"The extra point is almost automatic. … (The NFL) had five missed extra points this year out of 1,200 some odd" attempts.

Roger Goodell on Monday, January 20th, 2014 in an interview on

NFL's Goodell: Extra point is almost automatic

Detroit Lions kicker David Akers had an extra point blocked Dec. 8, 2013.

An host recently derided the extra point as the "penny" play of professional football.

The smaller but surer choice of a team’s post-touchdown scoring options, it’s just kind of there. Some think it serves little purpose than being the perfect opportunity to run for the fridge or restroom.

What’s an NFL exec to do to keep the game spicy and folks glued to their seats?

One idea is to spike the extra point.

"The extra point is almost automatic," NFL commissioner Roger Goodell said in a recent interview on "I believe we had five missed extra points this year out of 1,200 some odd (attempts). So it's a very small fraction of the play, and you want to add excitement with every play."

Goodell mentioned a proposal that would replace the kicked PAT (point after touchdown) and award teams an automatic seven points for a touchdown instead. Then, a coach could gamble by going for an extra point with a run or pass play in the end zone. If they make it, they score eight. If they miss, their score goes back down to six.

We are sports-, politics- and stats-loving nerds here at PunditFact, not game-callers, so we’ll conceal our two-cents on the proposal. The reason for it, though, left us intrigued. In honor of the Super Bowl, we wanted to know if Goodell was right about the rarity of missed extra points.

Stats are widely available from places like ESPN and the NFL. In this case, they confirm Goodell’s point that the extra-point attempt is mostly a one-point gimme, with just five misses in 1,267 attempts in the 2013 regular season.

Of the five missed attempts, four were blocked.

  • Sept. 22: The Green Bay Packers blocked Cincinnati Bengals kicker Mike Nugent’s extra-point attempt in the fourth quarter. Cincinnati won anyway, 34-30.

  • Sept. 22: The Pittsburgh Steelers stuffed a fourth-quarter attempt by Chicago Bears kicker Robbie Gould. The missed PAT was NBD for the Bears, who won 40-23.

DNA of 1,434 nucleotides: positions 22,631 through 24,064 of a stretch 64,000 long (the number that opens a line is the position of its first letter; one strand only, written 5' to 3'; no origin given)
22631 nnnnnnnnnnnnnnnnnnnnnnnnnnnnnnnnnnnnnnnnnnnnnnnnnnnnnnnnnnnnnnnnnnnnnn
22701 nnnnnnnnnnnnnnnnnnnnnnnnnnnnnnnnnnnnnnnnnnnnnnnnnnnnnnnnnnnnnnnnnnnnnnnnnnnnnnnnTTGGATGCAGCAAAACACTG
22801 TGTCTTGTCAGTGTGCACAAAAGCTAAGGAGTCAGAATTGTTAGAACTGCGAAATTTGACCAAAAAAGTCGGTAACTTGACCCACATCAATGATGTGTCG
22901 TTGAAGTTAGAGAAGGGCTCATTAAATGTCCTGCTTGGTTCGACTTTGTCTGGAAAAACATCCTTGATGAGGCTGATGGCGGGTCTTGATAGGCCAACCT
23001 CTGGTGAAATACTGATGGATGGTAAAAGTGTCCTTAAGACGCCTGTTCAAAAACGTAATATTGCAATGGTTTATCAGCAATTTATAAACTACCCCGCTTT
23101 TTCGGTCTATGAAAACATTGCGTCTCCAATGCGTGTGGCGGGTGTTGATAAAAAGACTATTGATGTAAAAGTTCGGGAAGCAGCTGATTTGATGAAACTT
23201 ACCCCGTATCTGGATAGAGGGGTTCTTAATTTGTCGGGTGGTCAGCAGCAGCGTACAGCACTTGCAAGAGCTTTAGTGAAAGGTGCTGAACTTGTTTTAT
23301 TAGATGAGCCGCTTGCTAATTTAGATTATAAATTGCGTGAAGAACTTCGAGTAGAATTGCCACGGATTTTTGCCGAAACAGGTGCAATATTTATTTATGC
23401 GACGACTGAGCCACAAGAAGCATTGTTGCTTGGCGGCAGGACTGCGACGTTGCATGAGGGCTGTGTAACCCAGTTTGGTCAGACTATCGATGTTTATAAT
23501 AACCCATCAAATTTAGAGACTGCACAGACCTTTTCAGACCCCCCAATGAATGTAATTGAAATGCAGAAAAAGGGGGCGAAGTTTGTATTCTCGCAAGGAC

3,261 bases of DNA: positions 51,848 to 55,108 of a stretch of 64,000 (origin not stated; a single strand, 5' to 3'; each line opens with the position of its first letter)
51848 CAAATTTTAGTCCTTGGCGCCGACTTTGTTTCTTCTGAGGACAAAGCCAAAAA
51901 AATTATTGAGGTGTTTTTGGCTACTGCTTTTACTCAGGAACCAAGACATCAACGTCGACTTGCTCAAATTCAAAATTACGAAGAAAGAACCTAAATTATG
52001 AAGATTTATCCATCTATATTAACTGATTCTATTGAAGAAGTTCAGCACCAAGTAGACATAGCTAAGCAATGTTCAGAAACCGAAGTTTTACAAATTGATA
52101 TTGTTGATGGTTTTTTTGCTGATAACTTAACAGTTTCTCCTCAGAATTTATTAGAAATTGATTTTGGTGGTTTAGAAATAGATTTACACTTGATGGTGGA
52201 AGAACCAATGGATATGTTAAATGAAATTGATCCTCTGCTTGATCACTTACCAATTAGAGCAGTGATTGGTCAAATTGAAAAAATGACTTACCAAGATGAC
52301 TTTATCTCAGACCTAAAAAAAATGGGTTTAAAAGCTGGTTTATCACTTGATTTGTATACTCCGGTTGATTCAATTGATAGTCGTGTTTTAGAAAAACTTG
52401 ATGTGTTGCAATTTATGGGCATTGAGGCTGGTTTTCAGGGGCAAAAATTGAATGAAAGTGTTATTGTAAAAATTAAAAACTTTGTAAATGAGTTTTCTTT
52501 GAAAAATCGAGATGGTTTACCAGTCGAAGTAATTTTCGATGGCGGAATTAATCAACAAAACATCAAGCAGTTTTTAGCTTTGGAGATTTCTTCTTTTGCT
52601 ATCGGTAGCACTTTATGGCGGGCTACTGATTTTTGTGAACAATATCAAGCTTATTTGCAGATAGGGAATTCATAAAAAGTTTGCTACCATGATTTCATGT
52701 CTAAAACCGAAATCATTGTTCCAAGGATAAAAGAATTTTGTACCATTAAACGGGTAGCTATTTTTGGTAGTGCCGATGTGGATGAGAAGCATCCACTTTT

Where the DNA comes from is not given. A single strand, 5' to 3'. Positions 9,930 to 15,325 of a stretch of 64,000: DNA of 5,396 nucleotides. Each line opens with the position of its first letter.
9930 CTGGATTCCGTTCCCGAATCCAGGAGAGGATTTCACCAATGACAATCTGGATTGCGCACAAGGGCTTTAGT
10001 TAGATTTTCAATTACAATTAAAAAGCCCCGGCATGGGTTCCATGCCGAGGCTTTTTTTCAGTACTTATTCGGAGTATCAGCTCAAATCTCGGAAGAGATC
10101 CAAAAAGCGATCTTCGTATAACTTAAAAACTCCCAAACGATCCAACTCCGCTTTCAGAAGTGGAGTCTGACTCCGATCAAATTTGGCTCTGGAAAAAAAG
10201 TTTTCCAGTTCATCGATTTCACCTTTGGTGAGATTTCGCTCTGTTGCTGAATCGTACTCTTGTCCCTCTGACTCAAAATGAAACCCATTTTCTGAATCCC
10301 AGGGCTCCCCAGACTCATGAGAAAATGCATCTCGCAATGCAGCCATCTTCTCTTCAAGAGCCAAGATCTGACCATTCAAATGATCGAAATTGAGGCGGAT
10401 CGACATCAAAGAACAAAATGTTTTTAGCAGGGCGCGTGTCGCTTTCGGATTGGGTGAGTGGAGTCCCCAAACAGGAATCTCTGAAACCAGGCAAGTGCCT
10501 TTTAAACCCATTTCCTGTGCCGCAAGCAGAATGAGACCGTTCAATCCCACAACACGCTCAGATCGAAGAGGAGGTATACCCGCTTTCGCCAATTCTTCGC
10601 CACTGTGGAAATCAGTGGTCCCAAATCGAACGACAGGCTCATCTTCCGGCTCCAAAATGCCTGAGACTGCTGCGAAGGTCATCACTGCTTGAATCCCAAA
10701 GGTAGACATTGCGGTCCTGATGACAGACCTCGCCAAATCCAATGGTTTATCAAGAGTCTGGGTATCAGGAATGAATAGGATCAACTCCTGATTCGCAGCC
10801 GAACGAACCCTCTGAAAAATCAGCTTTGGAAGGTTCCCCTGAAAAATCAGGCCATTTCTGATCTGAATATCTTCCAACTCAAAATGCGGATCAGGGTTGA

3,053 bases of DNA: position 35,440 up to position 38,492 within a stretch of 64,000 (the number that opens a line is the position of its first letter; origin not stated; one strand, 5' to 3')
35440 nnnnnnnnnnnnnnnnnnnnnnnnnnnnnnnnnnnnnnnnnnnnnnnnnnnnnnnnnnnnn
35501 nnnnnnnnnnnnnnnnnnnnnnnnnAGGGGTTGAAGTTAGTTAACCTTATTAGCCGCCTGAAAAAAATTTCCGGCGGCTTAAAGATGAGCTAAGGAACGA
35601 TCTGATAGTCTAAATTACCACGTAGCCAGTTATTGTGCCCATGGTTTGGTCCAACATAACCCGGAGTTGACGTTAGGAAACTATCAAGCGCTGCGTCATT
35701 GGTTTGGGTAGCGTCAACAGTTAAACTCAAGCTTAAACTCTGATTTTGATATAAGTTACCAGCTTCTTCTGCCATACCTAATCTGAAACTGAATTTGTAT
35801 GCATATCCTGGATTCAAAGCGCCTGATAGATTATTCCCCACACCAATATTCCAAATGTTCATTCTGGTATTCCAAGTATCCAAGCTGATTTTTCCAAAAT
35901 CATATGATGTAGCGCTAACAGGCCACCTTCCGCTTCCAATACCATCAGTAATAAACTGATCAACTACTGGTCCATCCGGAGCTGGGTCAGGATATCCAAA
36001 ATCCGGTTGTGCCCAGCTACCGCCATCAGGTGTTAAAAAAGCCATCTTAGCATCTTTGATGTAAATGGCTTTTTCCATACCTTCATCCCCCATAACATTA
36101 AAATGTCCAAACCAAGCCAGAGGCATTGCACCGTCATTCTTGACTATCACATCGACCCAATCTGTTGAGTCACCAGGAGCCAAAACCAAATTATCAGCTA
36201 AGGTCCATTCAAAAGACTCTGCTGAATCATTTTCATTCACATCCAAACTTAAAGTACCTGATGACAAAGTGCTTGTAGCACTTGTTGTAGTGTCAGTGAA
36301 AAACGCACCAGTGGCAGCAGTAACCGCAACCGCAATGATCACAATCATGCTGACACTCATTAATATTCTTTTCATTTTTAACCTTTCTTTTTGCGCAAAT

• Nov. 3: Minnesota Vikings kicker Blair Walsh missed his third try for an extra point late in a close game against the Dallas Cowboys. The Vikings lost 27-23.

  • Dec. 8: The Detroit Lions lost to the Philadelphia Eagles 34-20 in a matchup marred by heavy snow. The snow was so intense that Lions kicker David Akers missed his only attempt of the day. He slipped and fell, bringing to mind Charlie Brown, as the Eagles blocked his try. (GIF!)

  • Dec. 22: Jacksonville Jaguars kicker Josh Scobee got a PAT blocked by the Tennessee Titans just before halftime. The Jaguars went on to lose 20-16.

The missed PATs by the Jaguars and Vikings could have potentially made a difference in the outcome of the game. Instead of having to shoot for a touchdown to win, those teams could have fought for field-goal range and tried to tie up the game by closing the margin to three points.

The league-wide record for missed extra points in 2013 was a low in recent years, down from six misses in 2012, seven in 2011 and 11 in 2010. The latter year was particularly memorable, with the Washington Redskins botching the snap on a PAT attempt that would have tied the game against the Tampa Bay Buccaneers with just seconds to play.

And even though it’s comical or crushing depending on your allegiance, let’s relive the notorious wide-right extra point by the New Orleans Saints in 2003. The Saints had the chance to tie up the game against the Jaguars after a near-miraculous touchdown of three lateral passes and no time left on the clock. But nope.

Our ruling

Let’s sum up our findings:

Is the point-after touchdown attempt an almost pre-determined outcome that propels kickers to the top of scoring charts? Yes.

More pertinently, did Goodell have his stats straight? Also yes.

In football terms, Goodell’s claim is up and it’s GOOD! At PunditFact, we call that True.